There are so many great stories -- how Harrison Ford was supposed to wear a fedora in "Blade Runner," but came on set wearing his Indiana Jones hat so Ridley Scott gave him a crew cut instead. What are some of your other favorite flash-of-inspiration moments?
I love Penny Rose's stories about working with Johnny Depp on "Pirates [of the Caribbean]," because she really didn't know what the approach should be. And when he first saw her he said, it's Keith Richards. And then she did the same thing I had to do with Harrison: She brought down a million tri-corner hats, and they played dress up. It's just like being in a fitting room at Loehmann's.
Do you think fashion design and costume design are fusing somewhat today, with the emphasis on celebrity styling and product placement?
They are not fusing; they can't fuse. Fashion designers really do have to sell clothes. That's not to say that great couture doesn't tell a story or that I don't bend before their great work; I love fashion, I adore it, but they don't do what we do. Nobody knows our name, and everybody has to know their name. It really is all about Marc Jacobs.
For us, it really is all about Martin Scorsese or Wes Anderson.
Yet costume design has created some major fashion trends, such as Uma Thurman's look in "Pulp Fiction" or Faye Dunaway's in "Bonnie and Clyde."
It's true, but it's never the intent, because we would always fail. And if you can think of a movie that was a total flop that influenced a fashion trend, I want to know about it. Usually it's something that captures the public's imagination. It's the easiest thing to do, because you can't buy the sets. If you fell in love with it, you can wear a beret, you can take it home with you.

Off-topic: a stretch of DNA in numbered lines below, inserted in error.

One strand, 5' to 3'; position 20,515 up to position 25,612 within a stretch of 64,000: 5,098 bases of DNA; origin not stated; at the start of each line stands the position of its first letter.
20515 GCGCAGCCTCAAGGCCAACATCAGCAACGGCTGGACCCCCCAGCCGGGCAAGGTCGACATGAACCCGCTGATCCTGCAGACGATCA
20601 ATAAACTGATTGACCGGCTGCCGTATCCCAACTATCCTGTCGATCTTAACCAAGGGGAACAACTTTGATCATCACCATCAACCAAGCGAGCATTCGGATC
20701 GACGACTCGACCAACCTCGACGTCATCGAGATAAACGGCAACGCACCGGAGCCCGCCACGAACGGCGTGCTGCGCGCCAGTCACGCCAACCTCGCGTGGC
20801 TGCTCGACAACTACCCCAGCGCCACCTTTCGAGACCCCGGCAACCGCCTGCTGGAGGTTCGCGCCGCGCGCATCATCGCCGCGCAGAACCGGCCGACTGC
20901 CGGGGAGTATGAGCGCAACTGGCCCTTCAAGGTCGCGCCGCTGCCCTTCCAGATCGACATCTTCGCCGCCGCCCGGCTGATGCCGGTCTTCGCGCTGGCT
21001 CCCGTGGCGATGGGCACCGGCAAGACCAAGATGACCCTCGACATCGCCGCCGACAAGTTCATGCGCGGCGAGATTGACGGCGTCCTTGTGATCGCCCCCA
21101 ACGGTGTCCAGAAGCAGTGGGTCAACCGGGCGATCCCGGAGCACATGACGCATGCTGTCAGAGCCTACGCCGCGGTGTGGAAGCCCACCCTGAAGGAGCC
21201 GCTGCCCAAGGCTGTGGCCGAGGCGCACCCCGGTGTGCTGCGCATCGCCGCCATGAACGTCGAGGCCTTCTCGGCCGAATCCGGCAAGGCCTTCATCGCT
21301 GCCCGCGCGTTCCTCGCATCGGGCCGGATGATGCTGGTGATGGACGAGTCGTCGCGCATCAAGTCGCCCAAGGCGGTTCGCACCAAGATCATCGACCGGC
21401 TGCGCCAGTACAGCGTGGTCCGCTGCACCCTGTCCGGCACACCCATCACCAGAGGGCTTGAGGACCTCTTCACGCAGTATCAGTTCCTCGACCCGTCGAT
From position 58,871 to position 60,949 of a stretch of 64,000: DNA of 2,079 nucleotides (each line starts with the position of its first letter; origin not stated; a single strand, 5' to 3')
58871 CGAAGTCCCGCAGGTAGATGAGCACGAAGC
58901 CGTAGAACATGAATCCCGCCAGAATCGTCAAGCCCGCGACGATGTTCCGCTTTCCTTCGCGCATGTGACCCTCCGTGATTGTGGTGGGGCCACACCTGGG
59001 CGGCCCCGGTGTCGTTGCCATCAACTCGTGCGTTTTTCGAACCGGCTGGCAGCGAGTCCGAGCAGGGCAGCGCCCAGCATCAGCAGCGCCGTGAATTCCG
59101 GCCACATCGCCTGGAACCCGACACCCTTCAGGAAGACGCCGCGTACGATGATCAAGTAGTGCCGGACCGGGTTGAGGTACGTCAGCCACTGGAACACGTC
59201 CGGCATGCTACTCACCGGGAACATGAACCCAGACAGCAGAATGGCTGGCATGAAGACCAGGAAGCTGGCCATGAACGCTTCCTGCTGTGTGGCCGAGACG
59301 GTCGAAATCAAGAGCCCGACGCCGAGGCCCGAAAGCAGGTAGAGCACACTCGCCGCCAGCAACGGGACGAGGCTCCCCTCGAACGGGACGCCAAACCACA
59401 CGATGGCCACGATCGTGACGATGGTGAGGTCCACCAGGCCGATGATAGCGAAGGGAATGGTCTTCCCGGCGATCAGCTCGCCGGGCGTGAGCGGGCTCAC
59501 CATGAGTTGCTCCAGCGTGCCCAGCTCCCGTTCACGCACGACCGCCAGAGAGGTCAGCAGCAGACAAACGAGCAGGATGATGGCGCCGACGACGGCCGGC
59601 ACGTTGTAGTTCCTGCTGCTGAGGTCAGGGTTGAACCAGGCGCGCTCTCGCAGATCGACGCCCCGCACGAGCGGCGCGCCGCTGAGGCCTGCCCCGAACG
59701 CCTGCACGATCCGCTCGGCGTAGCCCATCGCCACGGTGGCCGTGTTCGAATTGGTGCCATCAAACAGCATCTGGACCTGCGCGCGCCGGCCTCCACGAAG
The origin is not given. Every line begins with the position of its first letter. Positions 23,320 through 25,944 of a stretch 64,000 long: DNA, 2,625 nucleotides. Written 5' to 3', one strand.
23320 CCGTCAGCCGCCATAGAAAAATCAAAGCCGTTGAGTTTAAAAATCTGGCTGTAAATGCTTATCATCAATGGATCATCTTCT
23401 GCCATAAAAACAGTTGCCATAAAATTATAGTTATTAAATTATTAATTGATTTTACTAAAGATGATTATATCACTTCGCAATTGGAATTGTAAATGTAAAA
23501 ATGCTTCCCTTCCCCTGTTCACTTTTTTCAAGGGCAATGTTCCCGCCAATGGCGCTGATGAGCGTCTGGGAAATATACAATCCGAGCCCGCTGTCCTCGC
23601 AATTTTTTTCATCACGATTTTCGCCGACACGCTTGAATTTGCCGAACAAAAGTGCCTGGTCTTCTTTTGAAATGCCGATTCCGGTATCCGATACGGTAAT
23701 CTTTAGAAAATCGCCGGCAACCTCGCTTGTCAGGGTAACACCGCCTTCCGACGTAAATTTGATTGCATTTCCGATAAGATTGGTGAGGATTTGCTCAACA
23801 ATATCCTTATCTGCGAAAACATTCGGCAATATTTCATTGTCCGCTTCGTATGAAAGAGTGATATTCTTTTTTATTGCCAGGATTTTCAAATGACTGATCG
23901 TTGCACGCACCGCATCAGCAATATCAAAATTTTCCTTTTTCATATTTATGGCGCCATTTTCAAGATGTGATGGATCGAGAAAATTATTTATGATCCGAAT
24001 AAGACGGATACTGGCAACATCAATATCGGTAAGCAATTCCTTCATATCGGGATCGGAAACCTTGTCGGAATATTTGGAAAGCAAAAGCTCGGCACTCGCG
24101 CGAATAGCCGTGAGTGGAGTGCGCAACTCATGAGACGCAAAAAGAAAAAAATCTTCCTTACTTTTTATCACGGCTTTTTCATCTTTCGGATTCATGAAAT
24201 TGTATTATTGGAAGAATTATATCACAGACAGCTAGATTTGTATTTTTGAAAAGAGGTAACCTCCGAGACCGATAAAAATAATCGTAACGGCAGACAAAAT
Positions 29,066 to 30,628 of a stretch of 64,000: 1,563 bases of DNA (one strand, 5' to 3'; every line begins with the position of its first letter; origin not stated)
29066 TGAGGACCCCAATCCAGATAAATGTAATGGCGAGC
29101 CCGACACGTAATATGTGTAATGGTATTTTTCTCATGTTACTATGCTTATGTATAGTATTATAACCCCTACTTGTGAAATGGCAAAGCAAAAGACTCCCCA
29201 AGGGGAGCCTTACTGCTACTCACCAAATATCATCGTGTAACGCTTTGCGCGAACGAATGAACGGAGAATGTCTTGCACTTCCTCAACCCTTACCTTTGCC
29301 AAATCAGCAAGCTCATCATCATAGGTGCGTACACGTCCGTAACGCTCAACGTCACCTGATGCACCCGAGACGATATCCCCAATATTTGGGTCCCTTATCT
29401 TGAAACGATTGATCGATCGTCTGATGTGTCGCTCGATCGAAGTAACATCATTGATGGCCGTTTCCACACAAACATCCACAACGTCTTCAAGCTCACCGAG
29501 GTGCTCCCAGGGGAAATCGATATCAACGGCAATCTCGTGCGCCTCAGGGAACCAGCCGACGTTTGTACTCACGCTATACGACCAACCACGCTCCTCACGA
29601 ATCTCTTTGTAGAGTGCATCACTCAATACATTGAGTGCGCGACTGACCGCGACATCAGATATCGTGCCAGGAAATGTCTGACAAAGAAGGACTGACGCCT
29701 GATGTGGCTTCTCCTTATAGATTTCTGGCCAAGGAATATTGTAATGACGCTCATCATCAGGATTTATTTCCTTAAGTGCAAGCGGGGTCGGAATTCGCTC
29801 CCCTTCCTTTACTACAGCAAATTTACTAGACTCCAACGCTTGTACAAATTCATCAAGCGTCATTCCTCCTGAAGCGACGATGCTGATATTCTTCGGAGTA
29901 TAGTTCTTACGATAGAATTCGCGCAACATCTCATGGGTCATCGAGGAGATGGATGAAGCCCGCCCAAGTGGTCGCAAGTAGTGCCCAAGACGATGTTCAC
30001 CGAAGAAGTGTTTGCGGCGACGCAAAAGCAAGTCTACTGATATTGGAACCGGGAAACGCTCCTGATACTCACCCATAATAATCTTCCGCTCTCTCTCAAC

Can you remember the first time that a costume or film had you spellbound?
What movie didn't keep me spellbound? I grew up in New York City and I watched "Million Dollar Movie" on Channel 9 every night of my life.
I love the suspension of disbelief; I want to sit in the dark and be in the movie. How many times have I seen "Gone With the Wind," or "The Women"? I loved all the Adrian movies. Can you believe Adrian designed all those Garbo pictures, all those Crawford pictures and "The Wizard of Oz"? The talent was so unbelievable. And the talent is unbelievable today too. If someone asked me when the golden age of costume design is, I would have to say now.
Givenchy said Audrey Hepburn enveloped him in a radiance he never could have hoped for. Can you think of other synergies like this, where the designer and the actress create an entire iconography?
I would say Marilyn Monroe and William Travilla. He designed all her costumes. "The Seven Year Itch" dress where she's standing over the grate, that's one of the most iconic costumes in history.
But there's an important point to be made here: "In Breakfast at Tiffany's," it really is style over substance. Audrey doesn't remotely look like a call girl. It's a fantasy; she overwhelmed that role.